Biden warns of massive first responder and firefighter layoffs due to local Covid budget woes

“They can’t deficit spend,” president-elect said of local governments

John T. Bennett
Washington Bureau Chief
Thursday 19 November 2020 02:28 GMT
Nancy Pelosi: can't wait to be working with a new president of the United States Joe Biden and Kamala Harris
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President-elect Joe Biden has warned that local governments soon could be forced to lay off massive numbers of emergency personnel, including firefighters, because governments at that level must balance their budgets each year but are strapped due to the coronavirus.

“I’m worried,” the incoming chief executive said on Wednesday. “The question’s going to be: when do we have to start laying off?” 

“They can’t deficit spend,” he said of local governments.

House and Senate Democrats have pushed for millions in aid to help state and local governments, but have made no headway in months-old talks with Republicans and the Trump White House about a new coronavirus relief bill.

There are no talks ongoing, sources say, despite a bipartisan agreement that people, businesses and governments need assistance.

Mr Biden lamented that 666,000 teachers have been laid off – although he did not cite a source for his figures.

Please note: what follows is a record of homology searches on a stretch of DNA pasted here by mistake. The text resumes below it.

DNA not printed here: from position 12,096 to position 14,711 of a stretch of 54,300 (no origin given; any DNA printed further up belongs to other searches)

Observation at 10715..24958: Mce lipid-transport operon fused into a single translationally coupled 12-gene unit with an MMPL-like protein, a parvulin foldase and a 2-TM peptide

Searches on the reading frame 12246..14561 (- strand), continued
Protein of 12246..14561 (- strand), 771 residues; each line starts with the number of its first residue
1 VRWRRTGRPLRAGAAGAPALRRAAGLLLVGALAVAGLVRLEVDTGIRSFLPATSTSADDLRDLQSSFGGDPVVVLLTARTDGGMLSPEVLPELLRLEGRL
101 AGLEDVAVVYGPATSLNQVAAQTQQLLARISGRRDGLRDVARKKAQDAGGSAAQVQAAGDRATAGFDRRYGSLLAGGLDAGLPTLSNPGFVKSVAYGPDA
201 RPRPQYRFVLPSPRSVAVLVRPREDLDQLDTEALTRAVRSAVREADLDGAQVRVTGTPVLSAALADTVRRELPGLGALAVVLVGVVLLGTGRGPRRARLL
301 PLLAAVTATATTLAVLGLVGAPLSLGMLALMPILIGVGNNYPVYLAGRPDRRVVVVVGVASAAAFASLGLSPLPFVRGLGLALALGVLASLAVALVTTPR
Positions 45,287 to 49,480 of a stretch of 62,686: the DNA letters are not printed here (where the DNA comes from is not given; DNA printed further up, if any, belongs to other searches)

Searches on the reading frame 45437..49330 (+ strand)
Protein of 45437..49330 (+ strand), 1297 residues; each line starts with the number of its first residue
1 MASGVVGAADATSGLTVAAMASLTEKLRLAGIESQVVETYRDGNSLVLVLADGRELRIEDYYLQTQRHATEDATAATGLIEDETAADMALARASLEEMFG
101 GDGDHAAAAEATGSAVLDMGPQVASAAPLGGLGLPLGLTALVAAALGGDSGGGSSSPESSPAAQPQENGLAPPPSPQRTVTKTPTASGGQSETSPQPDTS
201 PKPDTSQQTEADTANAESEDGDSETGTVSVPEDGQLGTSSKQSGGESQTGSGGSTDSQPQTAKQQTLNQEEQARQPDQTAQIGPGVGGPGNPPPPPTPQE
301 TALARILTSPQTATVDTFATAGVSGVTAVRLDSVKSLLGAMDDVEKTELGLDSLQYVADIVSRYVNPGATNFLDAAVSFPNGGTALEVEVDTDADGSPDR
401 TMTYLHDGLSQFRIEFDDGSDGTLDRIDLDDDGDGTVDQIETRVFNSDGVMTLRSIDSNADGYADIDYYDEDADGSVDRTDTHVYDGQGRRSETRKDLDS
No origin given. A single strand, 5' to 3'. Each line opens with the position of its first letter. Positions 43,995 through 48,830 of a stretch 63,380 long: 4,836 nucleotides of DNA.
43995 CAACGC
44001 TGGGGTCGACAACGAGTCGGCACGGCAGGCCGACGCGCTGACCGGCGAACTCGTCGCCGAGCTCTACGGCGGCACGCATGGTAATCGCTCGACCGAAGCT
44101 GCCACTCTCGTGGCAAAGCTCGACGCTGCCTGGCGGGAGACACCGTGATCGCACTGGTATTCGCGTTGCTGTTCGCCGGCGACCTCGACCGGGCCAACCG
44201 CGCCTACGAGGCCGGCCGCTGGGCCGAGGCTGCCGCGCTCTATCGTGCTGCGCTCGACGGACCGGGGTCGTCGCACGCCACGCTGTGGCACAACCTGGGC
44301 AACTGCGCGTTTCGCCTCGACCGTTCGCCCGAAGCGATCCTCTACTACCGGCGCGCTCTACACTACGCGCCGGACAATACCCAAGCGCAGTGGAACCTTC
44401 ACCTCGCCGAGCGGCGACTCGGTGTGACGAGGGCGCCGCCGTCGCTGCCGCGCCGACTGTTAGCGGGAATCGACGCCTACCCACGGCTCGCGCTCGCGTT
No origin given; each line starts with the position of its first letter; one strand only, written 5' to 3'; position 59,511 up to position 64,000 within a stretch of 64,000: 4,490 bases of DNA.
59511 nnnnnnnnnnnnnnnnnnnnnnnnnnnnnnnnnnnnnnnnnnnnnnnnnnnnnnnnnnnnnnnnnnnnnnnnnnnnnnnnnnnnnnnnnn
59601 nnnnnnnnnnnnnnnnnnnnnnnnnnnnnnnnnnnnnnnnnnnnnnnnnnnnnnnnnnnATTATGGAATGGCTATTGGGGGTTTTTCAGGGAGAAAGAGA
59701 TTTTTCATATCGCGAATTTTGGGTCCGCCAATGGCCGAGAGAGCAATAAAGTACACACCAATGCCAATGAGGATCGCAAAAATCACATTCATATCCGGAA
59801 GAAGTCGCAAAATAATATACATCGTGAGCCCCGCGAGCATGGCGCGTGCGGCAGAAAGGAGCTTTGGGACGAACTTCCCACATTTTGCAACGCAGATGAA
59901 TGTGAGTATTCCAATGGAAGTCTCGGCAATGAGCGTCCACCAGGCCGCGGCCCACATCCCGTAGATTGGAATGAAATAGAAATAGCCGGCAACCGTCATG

He wasn’t the only senior Democrat on Wednesday warning about public-sector layoffs.

 “This morning, New York’s MTA announced a cut to subways and buses —a flashing warning sign about how desperately we need transit relief,” said Senate minority leader Chuck Schumer of the Empire State. "We are going to fight hard for transit relief. None of it is in Leader [Mitch] McConnell’s bill."

Meanwhile, Mr Biden warned distribution of a possible eventual Covid-19 vaccine could be "behind by weeks or months" if Donald Trump does not open up the transition process to allow his incoming team information about its planning.

The overall US unemployment rate jumped to over 14 per cent in April during the initial Covid-19 wave. It has come down steadily since, with states opening up much of their economies – even though new restrictions are beginning to be put in place amid a third spike in cases and hospitalisations. At the end of October, the unemployment rate was 6.9 per cent.

Mr Trump ran for re-election on a recovering economy, although Mr Biden received over 5 million more votes nationally after pushing his “build back better” message about creating a stronger and more inclusive economy post-Covid.

Griffin Connolly contributed to this report

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